Poles Apart: The Arctic vs The Antarctic

The North and South Pole, they’re the same thing, right? Both barren icy wildernesses full of penguins, polar bears, blizzard winds and freezing cold temperatures.

If that’s what you’re thinking, you’re wrong. There are actually a lot of differences between the two regions and more than just geographical location. So, before you call us to book your expedition cruise, here are a few differences between the Arctic and Antarctic that may help to inform your choice.

The Coldest Place on Earth

Though both the Arctic and the Antarctic are both extremely cold regions, the artic is in fact much warmer than its southern counterpart. With most of the Arctic cruises taking place during the summer, you can expect to take at least one layer off with average temperatures of 37°F due to the warmer ocean currents.

However, if it’s ice, snow and below zero temperatures you’re looking for then the Antarctic is the perfect choice. With average temperatures of -55°C and the lowest temperature ever recorded anywhere in the world, coming in at -89.2°C. You’d better pack plenty of jumpers!

Ice, Ice, Baby

The Arctic region comprises a wide range of landscapes - mountains, rivers, lakes, rolling hills and enormous stretches of tundra. A large proportion of the ice here is found in the Arctic Ocean, formed by the frozen sea being contained by the land masses surrounding it. Sea ice can reach thicknesses of up to 4 metres (that’s 13 feet) all year round.

In contrast, Antarctica is 98% covered in ice, meaning its landscape is icy mountains, glaciers and expanses of smooth sheet ice. Unlike the Arctic, there are no rivers, small lakes which are usually completely frozen, no grass or trees and little to no vegetation.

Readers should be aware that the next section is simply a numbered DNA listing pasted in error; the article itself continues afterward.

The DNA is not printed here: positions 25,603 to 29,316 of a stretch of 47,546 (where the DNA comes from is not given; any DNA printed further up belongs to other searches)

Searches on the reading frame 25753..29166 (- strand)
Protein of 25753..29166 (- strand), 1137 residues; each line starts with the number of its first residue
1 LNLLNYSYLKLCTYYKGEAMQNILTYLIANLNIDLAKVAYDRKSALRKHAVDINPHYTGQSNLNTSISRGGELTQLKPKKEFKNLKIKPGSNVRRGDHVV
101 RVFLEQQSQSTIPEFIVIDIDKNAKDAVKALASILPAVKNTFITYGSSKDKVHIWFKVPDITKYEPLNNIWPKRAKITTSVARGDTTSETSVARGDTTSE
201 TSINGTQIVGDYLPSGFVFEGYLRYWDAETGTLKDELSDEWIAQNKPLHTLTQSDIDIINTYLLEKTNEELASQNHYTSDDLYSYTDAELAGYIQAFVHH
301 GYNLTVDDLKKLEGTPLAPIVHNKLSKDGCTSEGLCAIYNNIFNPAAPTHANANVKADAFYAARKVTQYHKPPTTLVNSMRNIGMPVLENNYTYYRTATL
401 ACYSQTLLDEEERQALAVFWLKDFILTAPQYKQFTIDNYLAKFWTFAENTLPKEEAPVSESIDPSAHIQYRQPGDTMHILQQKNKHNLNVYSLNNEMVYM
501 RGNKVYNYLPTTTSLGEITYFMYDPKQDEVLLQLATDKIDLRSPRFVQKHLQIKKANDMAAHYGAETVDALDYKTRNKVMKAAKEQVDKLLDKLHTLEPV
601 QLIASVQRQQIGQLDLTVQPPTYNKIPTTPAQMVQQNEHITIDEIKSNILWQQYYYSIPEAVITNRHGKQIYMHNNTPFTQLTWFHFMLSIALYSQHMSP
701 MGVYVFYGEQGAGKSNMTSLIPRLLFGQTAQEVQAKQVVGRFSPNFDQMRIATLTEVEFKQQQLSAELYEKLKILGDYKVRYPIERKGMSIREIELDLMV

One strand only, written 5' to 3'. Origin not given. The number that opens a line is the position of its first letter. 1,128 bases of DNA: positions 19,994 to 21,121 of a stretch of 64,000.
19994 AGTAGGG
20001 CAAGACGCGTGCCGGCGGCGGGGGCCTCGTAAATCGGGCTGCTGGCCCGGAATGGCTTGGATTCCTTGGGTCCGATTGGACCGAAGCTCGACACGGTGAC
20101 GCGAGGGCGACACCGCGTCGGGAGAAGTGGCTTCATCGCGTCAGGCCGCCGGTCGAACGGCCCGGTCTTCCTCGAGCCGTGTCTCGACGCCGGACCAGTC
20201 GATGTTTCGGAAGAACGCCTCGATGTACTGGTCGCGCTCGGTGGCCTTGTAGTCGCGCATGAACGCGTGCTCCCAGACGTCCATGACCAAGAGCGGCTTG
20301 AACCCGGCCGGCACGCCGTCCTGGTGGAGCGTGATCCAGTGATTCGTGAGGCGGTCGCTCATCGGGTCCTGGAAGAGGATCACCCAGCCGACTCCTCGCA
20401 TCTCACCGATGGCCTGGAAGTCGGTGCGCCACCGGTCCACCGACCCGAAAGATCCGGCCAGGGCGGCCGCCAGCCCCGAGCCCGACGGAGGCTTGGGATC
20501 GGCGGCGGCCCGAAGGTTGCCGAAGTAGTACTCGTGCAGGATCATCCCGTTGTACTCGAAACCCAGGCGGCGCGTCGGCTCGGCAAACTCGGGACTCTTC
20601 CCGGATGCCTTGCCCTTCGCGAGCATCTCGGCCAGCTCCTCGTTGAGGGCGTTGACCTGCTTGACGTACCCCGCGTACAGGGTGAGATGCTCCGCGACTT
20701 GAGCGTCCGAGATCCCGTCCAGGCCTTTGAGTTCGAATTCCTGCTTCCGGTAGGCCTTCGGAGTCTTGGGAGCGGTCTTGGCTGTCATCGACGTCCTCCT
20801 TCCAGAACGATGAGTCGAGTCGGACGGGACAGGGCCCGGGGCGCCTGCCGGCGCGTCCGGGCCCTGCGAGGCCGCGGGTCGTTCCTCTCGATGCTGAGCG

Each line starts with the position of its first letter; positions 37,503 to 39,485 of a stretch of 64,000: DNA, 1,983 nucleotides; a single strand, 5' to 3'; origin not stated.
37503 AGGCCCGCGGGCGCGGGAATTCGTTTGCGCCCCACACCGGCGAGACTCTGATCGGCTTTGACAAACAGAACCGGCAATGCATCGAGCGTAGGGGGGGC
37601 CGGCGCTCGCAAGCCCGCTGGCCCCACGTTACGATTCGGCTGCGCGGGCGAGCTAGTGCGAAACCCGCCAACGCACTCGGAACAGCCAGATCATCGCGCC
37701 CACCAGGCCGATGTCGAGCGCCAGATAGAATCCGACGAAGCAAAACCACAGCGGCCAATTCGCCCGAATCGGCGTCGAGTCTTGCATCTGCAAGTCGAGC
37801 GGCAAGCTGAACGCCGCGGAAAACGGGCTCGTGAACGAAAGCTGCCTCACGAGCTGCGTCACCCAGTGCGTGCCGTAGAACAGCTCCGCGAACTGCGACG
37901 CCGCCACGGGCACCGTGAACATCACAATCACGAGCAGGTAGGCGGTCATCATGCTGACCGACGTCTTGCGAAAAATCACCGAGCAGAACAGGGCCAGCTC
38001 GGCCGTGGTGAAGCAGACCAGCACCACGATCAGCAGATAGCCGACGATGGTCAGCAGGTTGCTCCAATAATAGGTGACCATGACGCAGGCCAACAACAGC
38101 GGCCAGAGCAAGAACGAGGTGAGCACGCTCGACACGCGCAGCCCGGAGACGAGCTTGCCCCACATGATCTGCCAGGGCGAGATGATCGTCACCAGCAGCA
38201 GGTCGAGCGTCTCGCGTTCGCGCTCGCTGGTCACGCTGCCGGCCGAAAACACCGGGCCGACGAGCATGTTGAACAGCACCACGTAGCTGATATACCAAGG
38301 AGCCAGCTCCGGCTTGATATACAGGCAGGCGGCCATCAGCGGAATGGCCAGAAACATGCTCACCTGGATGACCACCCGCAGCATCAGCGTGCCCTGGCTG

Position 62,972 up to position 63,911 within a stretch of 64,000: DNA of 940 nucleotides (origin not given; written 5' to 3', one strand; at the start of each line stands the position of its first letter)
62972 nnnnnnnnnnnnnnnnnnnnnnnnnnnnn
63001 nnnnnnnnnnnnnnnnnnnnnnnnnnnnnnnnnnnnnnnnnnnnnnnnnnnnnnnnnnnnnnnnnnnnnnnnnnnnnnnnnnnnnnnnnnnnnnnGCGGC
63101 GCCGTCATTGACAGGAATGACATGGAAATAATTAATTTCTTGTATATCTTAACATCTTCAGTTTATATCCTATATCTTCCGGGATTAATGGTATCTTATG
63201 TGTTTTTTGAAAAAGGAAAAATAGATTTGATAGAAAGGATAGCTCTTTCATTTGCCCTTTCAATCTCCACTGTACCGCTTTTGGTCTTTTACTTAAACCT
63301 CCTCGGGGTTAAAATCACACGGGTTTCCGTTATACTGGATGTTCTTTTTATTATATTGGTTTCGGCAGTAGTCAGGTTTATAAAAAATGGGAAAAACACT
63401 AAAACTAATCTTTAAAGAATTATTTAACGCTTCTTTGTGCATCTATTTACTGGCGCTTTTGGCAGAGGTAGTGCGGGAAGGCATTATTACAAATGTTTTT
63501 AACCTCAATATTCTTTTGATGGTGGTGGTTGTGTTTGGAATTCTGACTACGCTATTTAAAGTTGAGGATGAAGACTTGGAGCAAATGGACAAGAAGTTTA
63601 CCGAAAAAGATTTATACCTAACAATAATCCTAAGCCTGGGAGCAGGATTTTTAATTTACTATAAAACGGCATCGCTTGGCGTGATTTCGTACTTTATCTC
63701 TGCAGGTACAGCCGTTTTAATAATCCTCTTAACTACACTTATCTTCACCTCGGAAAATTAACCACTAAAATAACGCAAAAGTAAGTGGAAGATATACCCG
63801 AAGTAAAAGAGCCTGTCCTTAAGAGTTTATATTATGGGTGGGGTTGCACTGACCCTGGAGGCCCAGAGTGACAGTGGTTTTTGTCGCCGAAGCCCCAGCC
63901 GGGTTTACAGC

On the Continent

Possibly the most significant and commonly known difference is that unlike Antarctica, the Arctic is a not a continent. Several countries have territorial claims in the Arctic region, including Canada, Denmark, Greenland, Norway, Iceland, Russia, Finland and Sweden. Circumpolar inhabitants often share more in common with each other than with those within the national boundaries. The Arctic boasts a population of around 4,000,000.

Antarctica however, is a continent in its own right. In fact, it is the fifth-largest continent in the world, covering more than 5,400,000 square miles and around 1.3 times larger than Europe. This frozen desert also has no indigenous population, with only 135 permanent and 500 temporary residents manning permanently maintained research stations.

Age of Discovery

Compared to the Arctic, Antarctica is a relatively new discovery. The Arctic was first recorded as existing in 325BC when the ancient Greek merchant Pytheas of Massalia was attempting to find a source for the element tin and instead reached a frozen sea. He was also the first person to record a description of what we now know as the Northern Lights.

The Antarctic, however, though long searched for, was not actually discovered until the 1700s. It wasn’t until January 17th, 1773 that the Antarctic Circle was crossed for the first time in human history, by Captain James Cook’s expedition. The first landing on the continent, however, didn’t come until several years later in 1821 when American Captain John Davis claimed to set foot there.


Though seen by many as barren, uninhabitable wilderness, both the Arctic and Antarctic are home to animals, sea life and plant life. The Arctic is home to many large animals such as reindeer, arctic fox and snowy owls. This is also the place you’ll find the ever-popular polar bear. Large concentrations of animals are rare, however, due to the land being unproductive and the migration between land masses during summer and winter months. The Arctic Ocean itself also plays host to large marine animals such as Narwhals and species of whale.

A stark contrast, however, is Antarctica, where the largest permanent land animal is an insect (no flying insects here as they’d get blown away!). However, there are a good number of animals who co-habit between the land and sea including several species of seal and one of the most sought-after sights on a polar expedition - the beloved penguin.

These regions may have their differences, but whether you choose an Arctic or Antarctic cruise, you are in for a once-in-a-lifetime adventure, filled with natural wonder and awe-inspiring sights. Please call us today or submit an online enquiry so that we can help you plan your polar expedition.

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